This is one of the most common topics that I get questions about on a daily basis and for a good reason, taxes are confusing! To help clear this up I wanted to put together a post that will provide you with all of the info that I have learned regarding Amazon sales tax and nexus.
I have been doing a lot of research online, reading articles, watching videos/webinars and I recently visited my accountant who was able to answer some of my questions. I think I am qualified enough and know enough about the topic to pass it on to all of you now. With that being said, I am in NO WAY an expert when it comes to this topic nor do I know all of the details.
What I do know are the foundations, or basics, of this topic and in my opinion that is plenty when it comes to this. For the hard questions or details I would suggest consulting with a legal expert.
Alright guys and gals, let’s get started!
Types of Taxes
There are a couple of different types of taxes that you may have heard of before:
- Federal Tax
- State Tax
And if you are from outside of the United States then you will have some sort of other tax depending on where you live.
The good news for us in the United States is that we currently do not have to pay Federal sales tax. This will probably change over the next couple of years as the Government becomes more strict about internet sales but, for right now we do not have to worry about Federal sales tax.
State sales tax on the other hand, we do have to worry about.
The state sales tax is the ONLY type of tax that you have to pay (except for international sellers, more on this in a minute!). There are a total of 45 states that have a sales tax and each state’s tax rate will vary.
Most state tax rates are made up of a flat tax within a state + the local tax. For example, Washington State’s flate tax rate is 6.5% but if the sale was made in Snohomish County then there is an extra 2.1% tax rate added for the local tax. So in total, the tax rate would be 8.6%.
This same exact thing could happen in the other states depending on their tax laws. Luckily, there are tools and accountants that will help us do all of this!
No matter where you are located, In the US or in an international country, you will still have to pay the state tax where you have nexus.
This brings us to the next section which will explain everything you need to know about establishing nexus.
This is the most important aspect of collecting sales tax properly. This can be a very confusing area so I will try to break it down the best way I can.
What is a Nexus?
Having a nexus within a state means that you have a physical presence somewhere in the state. This could mean a lot of different things. For example, if you had a store in Washington state then you would have nexus in Washington.
There is a difference between having “nexus” and having a “significant nexus” and you only have to pay taxes where you have “significant nexus”. The only problem with this is that the states are extremely vague when it comes to explaining the definition of a significant nexus. However, below we will get into some known ways that you would establish significant nexus within a state as an Amazon seller.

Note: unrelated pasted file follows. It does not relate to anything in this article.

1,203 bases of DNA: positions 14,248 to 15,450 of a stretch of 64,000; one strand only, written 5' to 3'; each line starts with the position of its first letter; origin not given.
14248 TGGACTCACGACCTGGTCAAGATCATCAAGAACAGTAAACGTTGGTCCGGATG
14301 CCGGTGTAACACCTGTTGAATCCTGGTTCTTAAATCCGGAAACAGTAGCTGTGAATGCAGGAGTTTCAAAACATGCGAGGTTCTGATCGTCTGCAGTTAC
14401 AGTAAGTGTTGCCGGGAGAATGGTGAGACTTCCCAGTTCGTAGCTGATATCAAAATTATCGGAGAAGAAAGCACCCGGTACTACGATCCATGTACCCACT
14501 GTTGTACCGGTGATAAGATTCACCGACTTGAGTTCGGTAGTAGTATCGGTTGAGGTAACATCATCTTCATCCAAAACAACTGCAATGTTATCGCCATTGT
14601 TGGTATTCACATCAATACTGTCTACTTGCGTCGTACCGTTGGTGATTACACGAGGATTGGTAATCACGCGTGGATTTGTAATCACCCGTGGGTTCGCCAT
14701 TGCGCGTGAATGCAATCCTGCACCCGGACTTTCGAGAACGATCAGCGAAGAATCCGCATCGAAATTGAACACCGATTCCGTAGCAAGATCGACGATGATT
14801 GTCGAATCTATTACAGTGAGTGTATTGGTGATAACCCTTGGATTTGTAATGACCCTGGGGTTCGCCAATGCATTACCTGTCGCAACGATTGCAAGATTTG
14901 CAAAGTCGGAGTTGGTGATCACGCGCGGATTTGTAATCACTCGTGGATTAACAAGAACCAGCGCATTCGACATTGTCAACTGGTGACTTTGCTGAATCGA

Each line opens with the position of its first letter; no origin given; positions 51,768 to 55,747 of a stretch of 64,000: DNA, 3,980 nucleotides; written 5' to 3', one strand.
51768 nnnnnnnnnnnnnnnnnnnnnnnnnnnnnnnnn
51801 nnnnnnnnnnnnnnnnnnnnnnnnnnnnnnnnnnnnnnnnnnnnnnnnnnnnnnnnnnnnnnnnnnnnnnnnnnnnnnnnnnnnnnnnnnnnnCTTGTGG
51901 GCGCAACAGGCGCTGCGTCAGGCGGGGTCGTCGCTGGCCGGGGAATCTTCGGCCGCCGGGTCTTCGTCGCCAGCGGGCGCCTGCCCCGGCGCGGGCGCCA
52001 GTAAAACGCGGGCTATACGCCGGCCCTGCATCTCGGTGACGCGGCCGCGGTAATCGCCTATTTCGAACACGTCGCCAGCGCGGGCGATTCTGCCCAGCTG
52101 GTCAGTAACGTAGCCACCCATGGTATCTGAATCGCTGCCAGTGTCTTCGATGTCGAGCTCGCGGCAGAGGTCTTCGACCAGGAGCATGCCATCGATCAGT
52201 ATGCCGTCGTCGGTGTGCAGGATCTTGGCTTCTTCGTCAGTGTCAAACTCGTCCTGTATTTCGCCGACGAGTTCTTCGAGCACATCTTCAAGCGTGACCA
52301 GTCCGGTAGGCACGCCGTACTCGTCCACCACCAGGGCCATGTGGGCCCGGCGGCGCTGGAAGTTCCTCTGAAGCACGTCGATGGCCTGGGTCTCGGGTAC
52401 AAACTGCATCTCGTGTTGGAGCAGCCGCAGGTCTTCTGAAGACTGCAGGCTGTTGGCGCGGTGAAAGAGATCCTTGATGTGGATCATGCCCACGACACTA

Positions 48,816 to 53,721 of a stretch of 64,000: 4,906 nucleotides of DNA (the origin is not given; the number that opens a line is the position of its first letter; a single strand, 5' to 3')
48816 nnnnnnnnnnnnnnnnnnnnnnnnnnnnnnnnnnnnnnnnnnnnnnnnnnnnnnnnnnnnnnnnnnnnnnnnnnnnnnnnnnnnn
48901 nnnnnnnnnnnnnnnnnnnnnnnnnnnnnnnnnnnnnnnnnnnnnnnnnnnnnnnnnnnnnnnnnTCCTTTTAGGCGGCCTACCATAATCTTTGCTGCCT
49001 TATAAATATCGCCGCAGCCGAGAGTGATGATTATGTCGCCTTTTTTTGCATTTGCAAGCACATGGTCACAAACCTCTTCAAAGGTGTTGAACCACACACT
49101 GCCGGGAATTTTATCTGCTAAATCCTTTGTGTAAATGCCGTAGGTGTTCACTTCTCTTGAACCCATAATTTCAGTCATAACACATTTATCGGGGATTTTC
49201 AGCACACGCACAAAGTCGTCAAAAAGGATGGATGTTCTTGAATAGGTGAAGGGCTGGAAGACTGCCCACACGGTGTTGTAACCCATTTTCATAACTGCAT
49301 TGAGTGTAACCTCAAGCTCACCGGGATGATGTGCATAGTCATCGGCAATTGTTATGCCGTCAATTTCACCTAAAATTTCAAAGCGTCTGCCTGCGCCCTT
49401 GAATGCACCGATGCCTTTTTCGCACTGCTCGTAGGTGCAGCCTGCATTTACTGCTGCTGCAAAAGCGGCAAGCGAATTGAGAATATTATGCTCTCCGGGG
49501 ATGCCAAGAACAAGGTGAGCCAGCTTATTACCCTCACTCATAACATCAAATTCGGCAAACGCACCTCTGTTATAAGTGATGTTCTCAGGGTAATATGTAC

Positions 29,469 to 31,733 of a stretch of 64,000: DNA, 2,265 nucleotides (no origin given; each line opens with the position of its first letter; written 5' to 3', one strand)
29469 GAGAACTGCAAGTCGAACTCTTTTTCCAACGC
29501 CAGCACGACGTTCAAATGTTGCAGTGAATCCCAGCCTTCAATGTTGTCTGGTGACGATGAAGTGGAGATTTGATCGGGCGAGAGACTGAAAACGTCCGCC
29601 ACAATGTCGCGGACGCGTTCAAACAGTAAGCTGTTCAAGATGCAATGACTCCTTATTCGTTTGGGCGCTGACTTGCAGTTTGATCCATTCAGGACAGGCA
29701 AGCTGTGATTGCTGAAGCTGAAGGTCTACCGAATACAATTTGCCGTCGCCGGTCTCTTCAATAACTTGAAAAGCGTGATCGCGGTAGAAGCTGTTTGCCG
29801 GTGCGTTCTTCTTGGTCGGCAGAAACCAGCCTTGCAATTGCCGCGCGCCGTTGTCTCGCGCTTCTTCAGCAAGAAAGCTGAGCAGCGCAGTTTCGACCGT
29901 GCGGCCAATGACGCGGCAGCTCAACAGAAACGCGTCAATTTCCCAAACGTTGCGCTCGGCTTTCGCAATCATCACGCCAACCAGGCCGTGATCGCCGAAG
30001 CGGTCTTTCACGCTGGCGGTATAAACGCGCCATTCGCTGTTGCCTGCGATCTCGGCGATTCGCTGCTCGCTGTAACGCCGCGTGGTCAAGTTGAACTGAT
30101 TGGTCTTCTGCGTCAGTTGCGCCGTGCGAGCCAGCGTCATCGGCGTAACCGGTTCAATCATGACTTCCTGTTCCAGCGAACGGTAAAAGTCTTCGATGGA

What States do I have a Nexus in?
This is the most important question to ask yourself. Wherever you have nexus you “legally” should be paying taxes within that state. For Amazon FBA sellers there are three main ways that your business will establish a nexus within a state.
1. Home State
Wherever your business is located or where you live at, will establish a nexus. Also, if you have an office for your business then that would also establish nexus. Bottom line here, whatever state you live in while running an Amazon FBA business you will automatically have a nexus within that state.
Since I live in Washington State and my business is located here, I will have nexus within Washington.
2. Employee Location
If you have an employee that works for your business then you will have nexus in whatever state they are located in. For example, if I had an employee in Texas than I would have nexus within Texas.
3. Where Your Inventory is Stored
You will have nexus wherever you have your inventory stored at. For us Amazon sellers, this will be determined by what Amazon warehouse our products are/or have been stored at. One thing to note is that the Amazon warehouse where you sent your shipment to WILL NOT be the only warehouse that has your products.
For example, I sent all 1008 units of my first shipment to Amazon’s warehouse in Indiana so I would have nexus in Indiana. However, Amazon has moved my products to multiple other Amazon warehouses around the US since then so I will now have nexus wherever they sent my products.
To figure out what Amazon warehouses have had my products, you will need to follow the instructions below.
How to Find the Amazon Warehouses that have Stored your Products
There is a hard way and an easy way to go about doing this.
The hard way will require you to dig through some excel documents and manually find the Amazon warehouses that have stored your product. The easy way is to connect your Seller Central account up to Taxjar and they will do this automatically.
I will show both ways since Taxjar does cost money to use and some people may not want to spend money on it. However, I will say that Taxjar is extremely useful and does a lot more than just tell you where you have nexus but they also make everything regarding sales 100x easier.
The Hard Way – Using your Sellers Central Account
Step 1: The first thing you need to do is go to the homepage of your Seller Central account within Amazon. Once you are there hover your mouse over the “Reports” tab and click on “Fulfillment” from the drop down menu.
Step 2: Next, you will need to find something called “Inventory Event Detail”. To find this, you will need to click on “Show More” on the left sidebar under “Inventory”. See below: